The quote in the title comes from a letter by a young man from north Africa to his sister, written at Art Refuge’s ‘The Community Table’ in Folkestone in 2022. The letter forms part of a new exhibition, Letters of Refuge, that gives voice to those who have experienced persecution and displacement at two points in history: during the Roman Empire and today.
The free exhibition, now open in the Arcade at Bush House, features fragments of ancient letters preserving the voices of people who lived under the Roman empire. These are exhibited alongside contemporary letters written by people who are displaced and seeking safety on either side of the English Channel.
The exhibition finds its origins in the research of Dr James Corke-Webster (Departments of Classics and Liberal Arts) who approached the charity Art Refuge in 2019 with the idea of exploring how these historical texts might resonate in the modern context of persecution and displacement.
This resulted in two artist workshops in Folkestone and Calais where extracts from the ancient documents were used as prompts for participants to write their own letters. The sessions also built on the charity’s ongoing use of manual typewriters as a creative tool for communication and play with language.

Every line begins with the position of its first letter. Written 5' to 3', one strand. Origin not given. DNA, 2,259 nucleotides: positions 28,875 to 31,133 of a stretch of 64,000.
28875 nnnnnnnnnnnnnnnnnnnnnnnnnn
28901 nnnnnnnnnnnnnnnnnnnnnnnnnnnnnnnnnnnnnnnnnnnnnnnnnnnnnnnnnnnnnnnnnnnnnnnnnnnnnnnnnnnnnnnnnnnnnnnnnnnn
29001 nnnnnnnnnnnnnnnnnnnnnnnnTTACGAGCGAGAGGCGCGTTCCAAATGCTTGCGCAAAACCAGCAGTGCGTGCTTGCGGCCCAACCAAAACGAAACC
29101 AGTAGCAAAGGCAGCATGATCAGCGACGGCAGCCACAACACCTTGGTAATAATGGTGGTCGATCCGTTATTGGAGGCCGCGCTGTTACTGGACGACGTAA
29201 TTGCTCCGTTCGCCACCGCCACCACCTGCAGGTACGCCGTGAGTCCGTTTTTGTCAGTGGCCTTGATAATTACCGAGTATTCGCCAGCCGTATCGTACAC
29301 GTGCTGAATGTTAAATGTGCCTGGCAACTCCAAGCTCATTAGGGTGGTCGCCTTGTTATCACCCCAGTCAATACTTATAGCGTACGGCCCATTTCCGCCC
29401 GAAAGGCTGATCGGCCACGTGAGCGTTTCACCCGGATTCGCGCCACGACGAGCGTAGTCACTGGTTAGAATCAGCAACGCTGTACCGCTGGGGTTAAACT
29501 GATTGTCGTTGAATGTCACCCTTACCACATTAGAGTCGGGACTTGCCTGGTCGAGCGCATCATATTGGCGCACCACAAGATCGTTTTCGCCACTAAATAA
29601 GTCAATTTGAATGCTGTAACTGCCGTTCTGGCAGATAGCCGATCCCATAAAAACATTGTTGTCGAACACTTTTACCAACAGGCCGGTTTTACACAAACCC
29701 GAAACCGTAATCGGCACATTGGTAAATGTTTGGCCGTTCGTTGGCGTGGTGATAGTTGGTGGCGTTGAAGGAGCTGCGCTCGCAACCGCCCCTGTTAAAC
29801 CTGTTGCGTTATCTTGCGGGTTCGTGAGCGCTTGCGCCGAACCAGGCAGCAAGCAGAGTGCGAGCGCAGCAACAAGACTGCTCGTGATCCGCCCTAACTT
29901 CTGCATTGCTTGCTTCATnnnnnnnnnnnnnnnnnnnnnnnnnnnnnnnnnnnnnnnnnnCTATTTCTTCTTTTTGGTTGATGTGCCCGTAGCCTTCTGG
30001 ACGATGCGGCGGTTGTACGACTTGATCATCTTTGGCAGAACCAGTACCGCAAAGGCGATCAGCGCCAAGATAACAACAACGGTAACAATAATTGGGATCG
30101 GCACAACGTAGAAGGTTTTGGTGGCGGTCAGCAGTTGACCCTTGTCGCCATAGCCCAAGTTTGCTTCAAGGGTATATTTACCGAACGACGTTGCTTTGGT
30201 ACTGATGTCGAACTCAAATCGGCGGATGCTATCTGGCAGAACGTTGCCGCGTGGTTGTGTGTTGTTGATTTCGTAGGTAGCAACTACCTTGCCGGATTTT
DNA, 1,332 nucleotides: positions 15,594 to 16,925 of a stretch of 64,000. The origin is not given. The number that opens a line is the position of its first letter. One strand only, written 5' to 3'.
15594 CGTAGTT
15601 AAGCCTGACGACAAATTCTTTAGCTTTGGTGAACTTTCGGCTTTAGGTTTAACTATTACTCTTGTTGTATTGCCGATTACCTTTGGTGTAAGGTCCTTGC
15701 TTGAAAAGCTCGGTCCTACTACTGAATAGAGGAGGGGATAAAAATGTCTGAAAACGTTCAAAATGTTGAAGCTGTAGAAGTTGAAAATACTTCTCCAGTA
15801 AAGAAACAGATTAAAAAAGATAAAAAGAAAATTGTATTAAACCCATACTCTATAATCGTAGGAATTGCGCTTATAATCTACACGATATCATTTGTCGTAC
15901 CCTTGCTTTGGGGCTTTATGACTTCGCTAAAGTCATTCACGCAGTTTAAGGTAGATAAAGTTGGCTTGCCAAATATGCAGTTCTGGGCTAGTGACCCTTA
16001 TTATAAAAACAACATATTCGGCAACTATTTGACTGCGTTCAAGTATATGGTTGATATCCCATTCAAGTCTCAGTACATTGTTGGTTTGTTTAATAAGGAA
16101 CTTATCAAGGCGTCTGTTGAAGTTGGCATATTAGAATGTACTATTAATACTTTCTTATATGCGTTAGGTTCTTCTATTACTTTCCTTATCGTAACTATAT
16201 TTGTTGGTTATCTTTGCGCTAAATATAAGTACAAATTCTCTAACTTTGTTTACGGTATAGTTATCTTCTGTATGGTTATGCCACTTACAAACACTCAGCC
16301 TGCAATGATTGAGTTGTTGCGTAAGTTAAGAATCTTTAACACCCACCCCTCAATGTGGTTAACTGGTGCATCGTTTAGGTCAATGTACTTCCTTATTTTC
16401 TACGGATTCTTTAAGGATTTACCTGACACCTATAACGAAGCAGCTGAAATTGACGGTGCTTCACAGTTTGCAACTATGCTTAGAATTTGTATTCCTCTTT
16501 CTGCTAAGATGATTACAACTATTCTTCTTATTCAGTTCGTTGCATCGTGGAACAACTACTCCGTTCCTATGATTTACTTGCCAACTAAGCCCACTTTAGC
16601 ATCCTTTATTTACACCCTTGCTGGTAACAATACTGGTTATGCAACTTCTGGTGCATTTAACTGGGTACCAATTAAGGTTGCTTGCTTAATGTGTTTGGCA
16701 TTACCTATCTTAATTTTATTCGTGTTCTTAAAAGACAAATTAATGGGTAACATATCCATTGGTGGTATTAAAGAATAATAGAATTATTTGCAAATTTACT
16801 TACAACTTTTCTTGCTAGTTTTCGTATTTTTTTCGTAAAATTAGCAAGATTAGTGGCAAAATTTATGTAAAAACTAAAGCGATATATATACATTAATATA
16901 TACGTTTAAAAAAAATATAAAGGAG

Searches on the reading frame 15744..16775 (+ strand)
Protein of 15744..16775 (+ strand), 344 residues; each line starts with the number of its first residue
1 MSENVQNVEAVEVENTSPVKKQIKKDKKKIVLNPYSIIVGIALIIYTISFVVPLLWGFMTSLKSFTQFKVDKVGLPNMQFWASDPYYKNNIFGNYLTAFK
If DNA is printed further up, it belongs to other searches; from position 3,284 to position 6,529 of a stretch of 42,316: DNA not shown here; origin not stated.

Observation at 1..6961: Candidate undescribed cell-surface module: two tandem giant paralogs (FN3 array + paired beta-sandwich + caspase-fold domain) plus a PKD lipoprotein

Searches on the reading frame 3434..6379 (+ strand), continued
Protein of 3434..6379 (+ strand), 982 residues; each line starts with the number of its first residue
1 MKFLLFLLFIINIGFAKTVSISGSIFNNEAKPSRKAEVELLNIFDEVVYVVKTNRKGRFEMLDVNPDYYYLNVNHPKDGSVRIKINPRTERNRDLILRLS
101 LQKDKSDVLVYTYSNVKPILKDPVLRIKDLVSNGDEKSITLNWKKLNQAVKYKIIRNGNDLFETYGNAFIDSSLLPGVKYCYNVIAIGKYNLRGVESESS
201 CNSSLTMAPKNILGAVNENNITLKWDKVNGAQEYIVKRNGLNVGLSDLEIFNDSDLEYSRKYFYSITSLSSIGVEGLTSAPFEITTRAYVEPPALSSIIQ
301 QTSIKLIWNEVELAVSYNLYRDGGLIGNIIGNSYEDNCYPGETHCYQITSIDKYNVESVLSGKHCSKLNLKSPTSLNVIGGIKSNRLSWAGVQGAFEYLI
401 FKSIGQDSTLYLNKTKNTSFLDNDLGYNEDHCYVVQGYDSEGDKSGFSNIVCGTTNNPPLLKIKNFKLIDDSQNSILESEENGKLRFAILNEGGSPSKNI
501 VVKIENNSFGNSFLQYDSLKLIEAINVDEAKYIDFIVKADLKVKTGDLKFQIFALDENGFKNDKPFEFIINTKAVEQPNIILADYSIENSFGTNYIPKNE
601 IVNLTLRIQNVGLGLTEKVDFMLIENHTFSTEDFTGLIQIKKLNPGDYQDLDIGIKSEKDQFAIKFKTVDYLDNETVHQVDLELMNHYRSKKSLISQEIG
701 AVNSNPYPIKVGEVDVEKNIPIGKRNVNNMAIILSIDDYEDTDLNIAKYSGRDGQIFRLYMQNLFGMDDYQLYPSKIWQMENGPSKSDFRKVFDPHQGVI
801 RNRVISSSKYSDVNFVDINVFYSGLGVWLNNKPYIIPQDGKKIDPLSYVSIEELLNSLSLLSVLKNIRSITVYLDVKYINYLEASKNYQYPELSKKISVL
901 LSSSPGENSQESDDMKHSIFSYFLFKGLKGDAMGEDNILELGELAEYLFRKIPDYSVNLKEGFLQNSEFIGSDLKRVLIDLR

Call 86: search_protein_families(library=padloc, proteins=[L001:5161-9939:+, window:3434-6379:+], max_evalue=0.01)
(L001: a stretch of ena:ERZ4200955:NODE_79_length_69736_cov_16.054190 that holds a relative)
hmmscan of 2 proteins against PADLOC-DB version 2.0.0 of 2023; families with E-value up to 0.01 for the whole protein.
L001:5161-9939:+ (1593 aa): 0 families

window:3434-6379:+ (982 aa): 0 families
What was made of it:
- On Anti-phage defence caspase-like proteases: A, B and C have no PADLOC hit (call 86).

With the permission of the participants, the resulting personal letters are what you see in the exhibition. Originating from countries such as Eritrea, Libya, Sudan and Afghanistan, some are addressed to family members, others are written to a future self, some are directed to political leaders, and some even envisage a wider audience.
You can read more about the exhibition in this article.
Letters of Refuge is a collaboration between the Department of Classics and the Centre for Late Antique and Medieval Studies at King’s, King’s Culture, the charity Art Refuge and people with lived experience of displacement.
I want to visit the exhibition
Open from Monday 13 – Friday 24 March 2023
Opening times: Monday – Saturday 10.00 – 18.00
The Arcade, Bush House South Entrance, Strand Campus, King’s College London
Entry is free.